Author: Joyce

The Paris Agreement is a sign that the fossil fuel industry is not ready to move forward

The Paris Agreement is a sign that the fossil fuel industry is not ready to move forward

COP27 summit agrees on landmark climate ‘loss and damage’ fund, but does little to encourage rapid cuts to fossil fuel use

This article is more than 2 years old

This article is more than 2 years old

The world’s governments agreed on Saturday to create a new international climate fund that aims to help developing nations bear the brunt of the deadly threat of global warming.

But what is perhaps most significant about the Paris agreement – which includes $100bn (£80bn) in climate aid, for what amounts to $2,000 a tonne of carbon dioxide – is that governments have done little to encourage a much faster phase-out of fossil fuels.

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The fund would be a big boost to the climate fight and an opportunity to get more countries into serious negotiations and to create more space for the phase-out of traditional coal, oil and gas. But it is also a signal to the fossil fuel industry that there’s no rush to accelerate a rapid phase-out of carbon-intensive energy.

The Paris agreement is largely symbolic, but it is the second time governments have adopted a legally binding climate deal and one that may be the only way to avert the worst effects of climate change.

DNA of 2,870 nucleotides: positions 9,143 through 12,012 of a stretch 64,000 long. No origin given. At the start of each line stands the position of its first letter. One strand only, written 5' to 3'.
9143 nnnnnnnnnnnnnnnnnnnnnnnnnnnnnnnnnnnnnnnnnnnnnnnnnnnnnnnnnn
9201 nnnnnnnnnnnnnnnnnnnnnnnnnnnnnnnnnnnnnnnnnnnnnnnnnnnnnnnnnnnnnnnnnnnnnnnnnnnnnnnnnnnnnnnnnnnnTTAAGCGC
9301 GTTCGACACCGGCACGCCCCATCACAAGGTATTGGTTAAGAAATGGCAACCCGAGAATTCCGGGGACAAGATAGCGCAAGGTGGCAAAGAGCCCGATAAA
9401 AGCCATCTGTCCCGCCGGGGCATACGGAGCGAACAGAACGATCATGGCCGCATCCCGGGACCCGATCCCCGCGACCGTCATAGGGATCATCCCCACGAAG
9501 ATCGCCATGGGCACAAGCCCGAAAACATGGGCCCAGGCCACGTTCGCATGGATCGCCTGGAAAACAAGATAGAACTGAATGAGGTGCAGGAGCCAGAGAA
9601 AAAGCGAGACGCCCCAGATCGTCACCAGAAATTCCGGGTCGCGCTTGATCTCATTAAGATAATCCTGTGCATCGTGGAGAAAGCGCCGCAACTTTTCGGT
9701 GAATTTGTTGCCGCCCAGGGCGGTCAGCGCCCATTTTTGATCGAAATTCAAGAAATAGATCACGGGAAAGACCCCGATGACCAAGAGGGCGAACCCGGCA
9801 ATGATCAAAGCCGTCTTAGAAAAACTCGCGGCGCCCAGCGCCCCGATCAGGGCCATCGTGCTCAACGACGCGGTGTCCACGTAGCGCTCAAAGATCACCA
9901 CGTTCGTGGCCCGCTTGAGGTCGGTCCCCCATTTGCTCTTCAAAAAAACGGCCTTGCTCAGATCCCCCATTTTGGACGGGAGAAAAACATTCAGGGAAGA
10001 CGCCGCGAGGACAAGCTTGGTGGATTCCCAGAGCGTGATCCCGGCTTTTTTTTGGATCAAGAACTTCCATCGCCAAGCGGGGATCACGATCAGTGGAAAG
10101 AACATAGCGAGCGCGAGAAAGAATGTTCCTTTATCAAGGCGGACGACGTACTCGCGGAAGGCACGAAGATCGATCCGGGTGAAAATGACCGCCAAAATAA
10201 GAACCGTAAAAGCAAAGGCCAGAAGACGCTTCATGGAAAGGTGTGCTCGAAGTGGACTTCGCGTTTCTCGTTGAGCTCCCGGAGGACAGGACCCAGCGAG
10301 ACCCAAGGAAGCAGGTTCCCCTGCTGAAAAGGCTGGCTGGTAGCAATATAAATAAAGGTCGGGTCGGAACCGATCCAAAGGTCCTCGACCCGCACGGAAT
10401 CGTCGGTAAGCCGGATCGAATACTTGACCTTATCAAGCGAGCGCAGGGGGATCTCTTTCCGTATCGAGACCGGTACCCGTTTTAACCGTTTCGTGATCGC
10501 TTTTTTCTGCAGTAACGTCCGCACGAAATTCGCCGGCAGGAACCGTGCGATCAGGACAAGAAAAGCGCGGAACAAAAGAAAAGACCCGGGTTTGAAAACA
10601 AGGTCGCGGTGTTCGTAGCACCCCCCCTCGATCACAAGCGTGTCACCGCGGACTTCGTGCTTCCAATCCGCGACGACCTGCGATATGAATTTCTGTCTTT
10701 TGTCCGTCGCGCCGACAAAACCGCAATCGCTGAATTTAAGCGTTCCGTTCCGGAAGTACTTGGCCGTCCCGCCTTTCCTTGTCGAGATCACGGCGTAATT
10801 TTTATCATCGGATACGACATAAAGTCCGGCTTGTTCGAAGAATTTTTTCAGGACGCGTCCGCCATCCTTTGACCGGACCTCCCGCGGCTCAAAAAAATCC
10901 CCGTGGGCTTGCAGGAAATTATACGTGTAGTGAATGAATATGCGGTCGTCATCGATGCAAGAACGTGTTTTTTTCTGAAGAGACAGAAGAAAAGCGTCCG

The fund would give developing countries money to invest in clean energy and to help them manage the transition away from carbon-intensive fossil fuels and away from fossil-fuelled growth.

In 2014, the world’s governments decided to hold an international conference to discuss the next steps in the fight against climate change – the 2016 climate summit at the UN in New York.

The Paris agreement agreed at the conference in France is seen as a landmark on this issue, but only a tiny fraction of the fund would be for clean energy, and the phase-out would be set at a globally negotiated pace.

However, the conference in Paris did give some much-needed breathing room to a small group of countries that depend on fossil fuels for their economies.

As the world began the summit, President Donald Trump called it a “bad deal” and said it was “not acceptable�

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